"I've seen islands growing out of the ocean. We met the jet stream, nobody knew about it then. And we got caught in it where the plane wouldn't even fly, it just stood there. And we thought it was a secret weapon. And the enormous raids that we had on Japan and I believe our plane was the only one that made all the missions without being aborted."
That fact is what made Cizina eligible for the Distinguished Flying Cross, among other medals. But when he returned stateside, some of his belongings were stolen, including the paperwork to file for the medals.
Just this year, his long-time neighbor Cay Fornier made the discovery about his combat service.
"One day I just happened to find out he was a navigator on a B-29. He never told me about anything else. And then he fell in March and was in the hospital and we were just sitting there talking, my son and I, we were just listening to the war stories and he kind of mentioned that he never got his medals. So anyway, I contacted John Cornyn's office and wrote a letter to him and it's been a chain of events because of that."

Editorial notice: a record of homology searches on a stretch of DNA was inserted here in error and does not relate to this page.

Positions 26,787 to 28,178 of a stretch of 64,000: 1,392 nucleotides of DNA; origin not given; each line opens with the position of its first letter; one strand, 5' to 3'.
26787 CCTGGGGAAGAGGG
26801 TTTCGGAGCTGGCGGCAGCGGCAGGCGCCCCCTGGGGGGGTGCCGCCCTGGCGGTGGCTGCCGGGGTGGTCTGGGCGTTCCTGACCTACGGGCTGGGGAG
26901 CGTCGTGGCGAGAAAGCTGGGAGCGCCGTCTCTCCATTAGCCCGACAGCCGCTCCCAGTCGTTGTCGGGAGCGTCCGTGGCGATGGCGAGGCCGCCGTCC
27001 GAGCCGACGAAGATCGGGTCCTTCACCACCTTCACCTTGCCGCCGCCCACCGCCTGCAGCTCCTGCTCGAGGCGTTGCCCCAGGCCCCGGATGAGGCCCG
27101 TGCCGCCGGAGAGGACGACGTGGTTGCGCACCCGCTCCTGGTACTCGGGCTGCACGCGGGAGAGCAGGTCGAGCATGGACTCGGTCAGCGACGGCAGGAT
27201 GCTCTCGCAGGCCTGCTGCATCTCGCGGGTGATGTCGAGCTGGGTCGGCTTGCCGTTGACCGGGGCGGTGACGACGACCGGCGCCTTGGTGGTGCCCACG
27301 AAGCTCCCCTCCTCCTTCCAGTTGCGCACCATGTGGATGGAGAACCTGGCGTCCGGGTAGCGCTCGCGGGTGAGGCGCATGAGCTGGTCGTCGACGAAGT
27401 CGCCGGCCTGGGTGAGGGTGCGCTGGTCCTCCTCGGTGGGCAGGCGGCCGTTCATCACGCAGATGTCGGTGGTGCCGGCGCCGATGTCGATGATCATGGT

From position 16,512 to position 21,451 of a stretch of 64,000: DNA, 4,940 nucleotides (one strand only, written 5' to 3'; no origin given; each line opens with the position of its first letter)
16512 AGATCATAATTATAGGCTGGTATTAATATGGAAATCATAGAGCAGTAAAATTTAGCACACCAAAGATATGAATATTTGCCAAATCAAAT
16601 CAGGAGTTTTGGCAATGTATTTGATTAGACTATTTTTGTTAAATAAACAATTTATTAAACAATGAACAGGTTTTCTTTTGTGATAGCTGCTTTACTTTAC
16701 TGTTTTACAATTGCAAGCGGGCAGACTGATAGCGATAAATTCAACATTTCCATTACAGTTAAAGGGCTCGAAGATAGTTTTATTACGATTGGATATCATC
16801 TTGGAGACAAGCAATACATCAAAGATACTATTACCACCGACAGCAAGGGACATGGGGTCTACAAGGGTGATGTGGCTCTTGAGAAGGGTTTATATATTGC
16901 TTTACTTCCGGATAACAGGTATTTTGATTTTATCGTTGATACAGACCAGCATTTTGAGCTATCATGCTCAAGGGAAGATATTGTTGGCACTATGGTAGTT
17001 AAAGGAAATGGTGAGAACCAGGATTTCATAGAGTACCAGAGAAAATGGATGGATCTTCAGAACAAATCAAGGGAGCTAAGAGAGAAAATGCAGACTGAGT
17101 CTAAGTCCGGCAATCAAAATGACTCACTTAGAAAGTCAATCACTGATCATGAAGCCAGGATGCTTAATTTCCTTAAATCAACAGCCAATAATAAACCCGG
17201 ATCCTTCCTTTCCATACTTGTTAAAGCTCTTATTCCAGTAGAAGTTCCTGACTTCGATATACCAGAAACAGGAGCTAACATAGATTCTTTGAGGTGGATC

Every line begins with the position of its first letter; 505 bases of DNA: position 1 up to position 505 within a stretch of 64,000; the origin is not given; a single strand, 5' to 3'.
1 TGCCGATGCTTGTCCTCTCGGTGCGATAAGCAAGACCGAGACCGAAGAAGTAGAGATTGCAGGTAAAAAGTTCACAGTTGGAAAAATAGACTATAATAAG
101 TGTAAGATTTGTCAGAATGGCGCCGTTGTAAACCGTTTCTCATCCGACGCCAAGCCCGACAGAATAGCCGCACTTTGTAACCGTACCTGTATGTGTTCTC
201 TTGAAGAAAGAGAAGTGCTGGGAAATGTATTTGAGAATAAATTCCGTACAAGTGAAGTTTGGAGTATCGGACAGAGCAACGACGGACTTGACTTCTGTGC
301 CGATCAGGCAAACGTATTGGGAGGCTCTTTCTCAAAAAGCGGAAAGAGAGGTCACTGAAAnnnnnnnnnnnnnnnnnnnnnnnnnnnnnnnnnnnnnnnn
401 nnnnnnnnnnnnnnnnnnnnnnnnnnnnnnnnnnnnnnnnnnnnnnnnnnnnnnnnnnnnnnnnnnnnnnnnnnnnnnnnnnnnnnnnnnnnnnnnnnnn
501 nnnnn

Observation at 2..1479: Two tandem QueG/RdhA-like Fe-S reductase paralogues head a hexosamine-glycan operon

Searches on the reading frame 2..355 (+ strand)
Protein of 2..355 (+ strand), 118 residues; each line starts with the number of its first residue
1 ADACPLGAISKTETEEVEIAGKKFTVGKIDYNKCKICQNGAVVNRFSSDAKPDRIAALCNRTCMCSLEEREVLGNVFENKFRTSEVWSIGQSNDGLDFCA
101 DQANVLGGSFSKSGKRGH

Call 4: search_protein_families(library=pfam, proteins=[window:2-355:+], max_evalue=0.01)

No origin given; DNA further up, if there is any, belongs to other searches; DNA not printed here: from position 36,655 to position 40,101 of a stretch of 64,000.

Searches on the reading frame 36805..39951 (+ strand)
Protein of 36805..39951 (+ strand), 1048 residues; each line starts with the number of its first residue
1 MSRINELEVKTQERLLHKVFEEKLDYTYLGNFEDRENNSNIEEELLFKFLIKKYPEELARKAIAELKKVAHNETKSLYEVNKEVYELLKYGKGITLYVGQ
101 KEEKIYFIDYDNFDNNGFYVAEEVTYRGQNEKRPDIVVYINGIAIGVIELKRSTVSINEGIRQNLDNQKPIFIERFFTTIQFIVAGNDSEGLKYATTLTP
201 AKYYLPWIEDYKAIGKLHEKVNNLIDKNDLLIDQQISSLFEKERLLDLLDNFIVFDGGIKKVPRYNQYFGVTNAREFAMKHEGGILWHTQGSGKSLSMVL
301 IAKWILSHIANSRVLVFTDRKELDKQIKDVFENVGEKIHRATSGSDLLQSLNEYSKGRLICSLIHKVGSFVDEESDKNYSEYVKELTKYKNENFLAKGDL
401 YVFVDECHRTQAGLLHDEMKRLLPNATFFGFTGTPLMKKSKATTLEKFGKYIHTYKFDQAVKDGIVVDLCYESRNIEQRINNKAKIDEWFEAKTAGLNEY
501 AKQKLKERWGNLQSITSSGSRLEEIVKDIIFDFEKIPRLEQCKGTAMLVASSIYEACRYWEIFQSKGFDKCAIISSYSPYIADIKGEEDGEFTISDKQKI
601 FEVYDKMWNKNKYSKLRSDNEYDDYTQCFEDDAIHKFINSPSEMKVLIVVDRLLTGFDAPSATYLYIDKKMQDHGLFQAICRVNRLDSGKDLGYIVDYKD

Senator Cornyn's office researched Cizina's war record and obtained the medals, five of them in all. Brigadier General Henry Osterman presented them to Cizina at the retirement center where he lives.
"That's the entire group of awards for you. The most distinguished award presented this morning to Mr. Cizina is the Distinguished Flying Cross. This award is presented for actions above and beyond the call of duty, heroic actions, while engaged in aerial combat."
"I never expected all this attention. All I wanted to do is see the award, or touch it, and now I've got it and it's very beautiful."
Laurie Johnson. KUHF-Houston Public Radio News.